Alaskans transform backyards for less risky wintertime pandemic socializing

A group of friends sits around a fire outside to enjoy socializing despite COVID-19 and the winter cold.
A group of friends sits around a fire at a South Addition house. Owner Matthew Lohr said his housemates are doing their best to be COVID conscious at gatherings by separating into household groups and keeping gatherings outdoors. (Lex Treinen/Alaska Public Media)

Alaskans are known for being adaptable and crafty and those traits have certainly come in handy as they find fun ways to socialize and get outside during the pandemic winter. 

Around the state, residents are installing new features in backyards like movie screens, hockey rinks and space heaters. 

Gathering outdoors still carries some risk, especially when done without masks. But outdoor gatherings are far safer than indoor ones, especially when masking and distancing are observed. 

Anchorage resident Natasha Price found a cheap way to set up a movie screen with a quick trip to the thrift shop. 

“We purchased about five king-sized white sheets, and I fused them together with fusible interfacing tape, so I didn’t have to sew them. And it’s like 300 inches across – it’s huge,” she said. 

Price, her husband, and elementary-school-aged son have been enjoying regular movie screenings on the giant screen against the back wall of their house. Most recently, the showing was “Aquaman”. They roasted brats on one of two roaring fire pits and had lawn chairs spread around the Oceanview property. 

Before COVID-19 numbers got really bad in Anchorage, Price said, she was having regular get-togethers with friends. 

“I made a huge batch of chicken noodle soup…and brought it out here and we’re just huddled up around the fire eating our hot soup, roasted marshmallows, watching movies. It was really nice.”

An Anchorage family watches an outdoor cartoon around their fire pit in October.
Natasha Price and her son enjoy a backyard cartoon in Oct. 2020 (Lex Treinen/Alaska Public Media)

That was weeks ago. Price thought she’d be able to keep the gatherings going regularly with friends but said she’s still enjoying movies with her nuclear family.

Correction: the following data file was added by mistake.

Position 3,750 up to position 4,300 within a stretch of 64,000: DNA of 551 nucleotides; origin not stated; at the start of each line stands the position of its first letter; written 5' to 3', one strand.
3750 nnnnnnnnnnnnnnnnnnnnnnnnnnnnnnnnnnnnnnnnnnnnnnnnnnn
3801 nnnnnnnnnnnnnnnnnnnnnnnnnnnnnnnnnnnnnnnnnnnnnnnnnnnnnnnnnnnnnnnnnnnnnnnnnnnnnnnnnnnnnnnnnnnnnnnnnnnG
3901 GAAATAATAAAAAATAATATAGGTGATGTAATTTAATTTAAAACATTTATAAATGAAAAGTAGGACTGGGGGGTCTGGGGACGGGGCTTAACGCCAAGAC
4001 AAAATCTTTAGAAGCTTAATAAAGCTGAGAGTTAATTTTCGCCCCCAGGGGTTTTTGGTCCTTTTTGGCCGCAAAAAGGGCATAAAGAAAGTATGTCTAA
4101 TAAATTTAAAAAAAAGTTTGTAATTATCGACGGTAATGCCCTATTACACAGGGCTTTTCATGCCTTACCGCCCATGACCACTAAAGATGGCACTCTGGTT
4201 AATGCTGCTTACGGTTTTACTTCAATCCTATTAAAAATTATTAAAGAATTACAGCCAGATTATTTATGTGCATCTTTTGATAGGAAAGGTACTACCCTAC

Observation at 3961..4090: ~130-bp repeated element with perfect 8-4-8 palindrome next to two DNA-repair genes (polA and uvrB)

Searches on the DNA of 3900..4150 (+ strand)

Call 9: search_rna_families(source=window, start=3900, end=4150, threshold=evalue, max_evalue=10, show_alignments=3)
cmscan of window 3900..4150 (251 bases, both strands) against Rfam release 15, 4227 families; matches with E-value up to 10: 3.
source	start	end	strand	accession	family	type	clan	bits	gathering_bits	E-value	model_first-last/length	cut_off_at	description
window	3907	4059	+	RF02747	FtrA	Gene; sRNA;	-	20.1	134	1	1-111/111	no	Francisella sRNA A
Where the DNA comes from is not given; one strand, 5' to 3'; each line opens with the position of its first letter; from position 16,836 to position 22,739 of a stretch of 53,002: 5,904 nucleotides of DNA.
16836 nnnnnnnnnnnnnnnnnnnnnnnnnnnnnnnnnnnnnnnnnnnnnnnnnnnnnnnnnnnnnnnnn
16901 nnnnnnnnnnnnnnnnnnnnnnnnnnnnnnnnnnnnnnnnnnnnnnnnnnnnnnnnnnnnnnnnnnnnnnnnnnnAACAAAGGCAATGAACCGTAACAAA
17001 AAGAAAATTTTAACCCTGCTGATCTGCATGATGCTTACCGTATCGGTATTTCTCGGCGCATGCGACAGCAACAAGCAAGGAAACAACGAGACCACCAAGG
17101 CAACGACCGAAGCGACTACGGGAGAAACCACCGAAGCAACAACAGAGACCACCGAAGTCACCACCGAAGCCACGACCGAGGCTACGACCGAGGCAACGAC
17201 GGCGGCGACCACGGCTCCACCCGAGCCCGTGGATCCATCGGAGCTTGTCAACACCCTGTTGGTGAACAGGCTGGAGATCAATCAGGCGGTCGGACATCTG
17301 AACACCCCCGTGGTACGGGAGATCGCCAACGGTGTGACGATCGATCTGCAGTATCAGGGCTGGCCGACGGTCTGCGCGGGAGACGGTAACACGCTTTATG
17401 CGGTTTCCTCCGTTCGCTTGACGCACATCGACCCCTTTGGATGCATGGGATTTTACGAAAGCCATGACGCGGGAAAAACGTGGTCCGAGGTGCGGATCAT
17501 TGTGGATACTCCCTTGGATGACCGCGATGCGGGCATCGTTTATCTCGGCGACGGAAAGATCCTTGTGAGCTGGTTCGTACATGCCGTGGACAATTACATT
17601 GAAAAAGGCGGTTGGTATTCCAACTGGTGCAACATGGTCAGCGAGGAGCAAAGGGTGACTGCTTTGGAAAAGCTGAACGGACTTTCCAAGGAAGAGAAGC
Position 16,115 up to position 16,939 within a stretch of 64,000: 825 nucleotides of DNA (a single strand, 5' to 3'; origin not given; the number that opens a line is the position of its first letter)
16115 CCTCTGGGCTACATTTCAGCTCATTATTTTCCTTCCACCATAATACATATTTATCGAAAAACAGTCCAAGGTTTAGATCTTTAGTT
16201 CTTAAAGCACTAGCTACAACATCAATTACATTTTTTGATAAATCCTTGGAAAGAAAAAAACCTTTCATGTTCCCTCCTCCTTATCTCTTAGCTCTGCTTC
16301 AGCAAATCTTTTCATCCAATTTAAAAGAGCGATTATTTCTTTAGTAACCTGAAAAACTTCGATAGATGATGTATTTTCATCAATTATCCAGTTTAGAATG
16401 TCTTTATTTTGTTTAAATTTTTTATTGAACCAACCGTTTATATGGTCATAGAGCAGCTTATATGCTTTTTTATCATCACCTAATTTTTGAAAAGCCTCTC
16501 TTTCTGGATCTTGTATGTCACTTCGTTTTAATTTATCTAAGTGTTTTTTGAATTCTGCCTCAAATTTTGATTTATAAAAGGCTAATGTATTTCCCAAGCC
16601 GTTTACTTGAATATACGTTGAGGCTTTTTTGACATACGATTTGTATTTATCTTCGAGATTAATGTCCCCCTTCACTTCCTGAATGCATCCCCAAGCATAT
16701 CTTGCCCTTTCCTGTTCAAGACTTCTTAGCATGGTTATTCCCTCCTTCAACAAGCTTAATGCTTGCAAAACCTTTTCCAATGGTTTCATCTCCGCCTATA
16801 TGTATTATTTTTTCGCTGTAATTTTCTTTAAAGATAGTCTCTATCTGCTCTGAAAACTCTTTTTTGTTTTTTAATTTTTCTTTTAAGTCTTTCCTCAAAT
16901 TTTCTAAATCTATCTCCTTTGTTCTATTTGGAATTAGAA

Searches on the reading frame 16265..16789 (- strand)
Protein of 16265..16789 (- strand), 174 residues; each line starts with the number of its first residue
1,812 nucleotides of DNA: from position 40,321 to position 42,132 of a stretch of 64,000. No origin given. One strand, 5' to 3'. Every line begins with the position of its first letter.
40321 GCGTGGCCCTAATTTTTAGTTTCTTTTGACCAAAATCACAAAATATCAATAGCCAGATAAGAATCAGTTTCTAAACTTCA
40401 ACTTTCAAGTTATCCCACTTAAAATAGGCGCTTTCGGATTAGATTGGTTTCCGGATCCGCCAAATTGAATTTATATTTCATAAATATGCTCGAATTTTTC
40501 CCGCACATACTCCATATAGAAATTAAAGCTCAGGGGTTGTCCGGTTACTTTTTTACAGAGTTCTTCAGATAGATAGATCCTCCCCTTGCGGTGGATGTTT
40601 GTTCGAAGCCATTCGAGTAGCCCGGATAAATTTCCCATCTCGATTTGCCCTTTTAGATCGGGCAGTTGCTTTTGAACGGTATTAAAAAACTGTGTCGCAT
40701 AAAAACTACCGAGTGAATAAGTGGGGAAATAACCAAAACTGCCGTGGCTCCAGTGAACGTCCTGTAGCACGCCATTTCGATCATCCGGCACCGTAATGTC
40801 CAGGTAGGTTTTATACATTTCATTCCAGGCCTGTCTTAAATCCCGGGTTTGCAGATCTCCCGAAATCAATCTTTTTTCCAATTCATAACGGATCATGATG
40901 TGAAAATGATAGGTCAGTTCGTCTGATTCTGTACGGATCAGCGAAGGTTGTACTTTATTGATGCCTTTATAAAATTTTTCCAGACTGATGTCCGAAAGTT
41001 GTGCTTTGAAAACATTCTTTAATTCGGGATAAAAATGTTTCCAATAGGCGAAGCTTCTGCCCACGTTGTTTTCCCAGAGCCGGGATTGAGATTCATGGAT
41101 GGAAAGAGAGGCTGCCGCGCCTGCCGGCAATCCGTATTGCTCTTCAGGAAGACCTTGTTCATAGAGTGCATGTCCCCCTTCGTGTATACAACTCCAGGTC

Strings of lights and blazing fires illuminate yards across the city at night. Firewood suppliers report higher demand than ever, with some reports of shortages, though Anchorage’s largest supplier said it still has plenty of dry wood. Price is splitting her own with a mechanical splitter and has a nice stock in her backyard. Other Anchorage-ites are eschewing commercial firewood to feed their wintertime habits.

Anchorage resident Logan Murray said he got a tip about some beetle-killed wood on a trail near his house that municipality workers had left nearby. He said it wasn’t easy to haul. 

“They’re pretty big here – like 100-150 pounds. We just we couldn’t pick them up. So we just rolled them along the grass there, just like, picked it along, kept rolling and rolling,” he said. 

And in addition to the wood, he said it was just something to do. 

“It’s a nice way to get outside.” 

Murray said he’s been having more fires than ever on a newly rebuilt deck.

At the dead end of a residential South Addition street recently, about a dozen friends gathered around a steel fire pit. They were careful not to get too close together, and had lawn chairs grouped into household units.

Matthew Lohr, the house’s owner, said his roommates are pretty COVID conscious, but they also like to socialize. They had a house meeting a few months ago to decide what to do. 

“We talked about a lot of stuff. We talked about how you – some of us are single, like, how do we date? Or how do we bring people into our bubble? Maybe? Is that a thing? Should we do that?” he said. “And we talked about winter. Like how are we gonna hang out with our friends?”

They decided they really didn’t need much to expand their existing front yard hangout spot: Just a few extra chairs and some lights, which are hung off a salvaged steel pole. But they also decided they need to have a way to coordinate with friends and acquaintances having their own backyard get-togethers. They settled on a Google calendar to keep track of who’s hosting where. They even named the calendar.

“It’s like BBBB, which stands for bibs, bubs, backyards, babes, maybe brews,” Lohr said. “So the idea is you get your insulated bibs out and get a drink and head over to someone’s backyard to hang out with your friends.”

He said it’s not all that different than previous years. He still plans to host his annual Christmastime party that includes a giant ice bar in the yard. But he has a modification in mind: Instead of a single day bash, he’ll hold it over a few days or weeks. That way, he can spread out the crowds, and drag out the fun.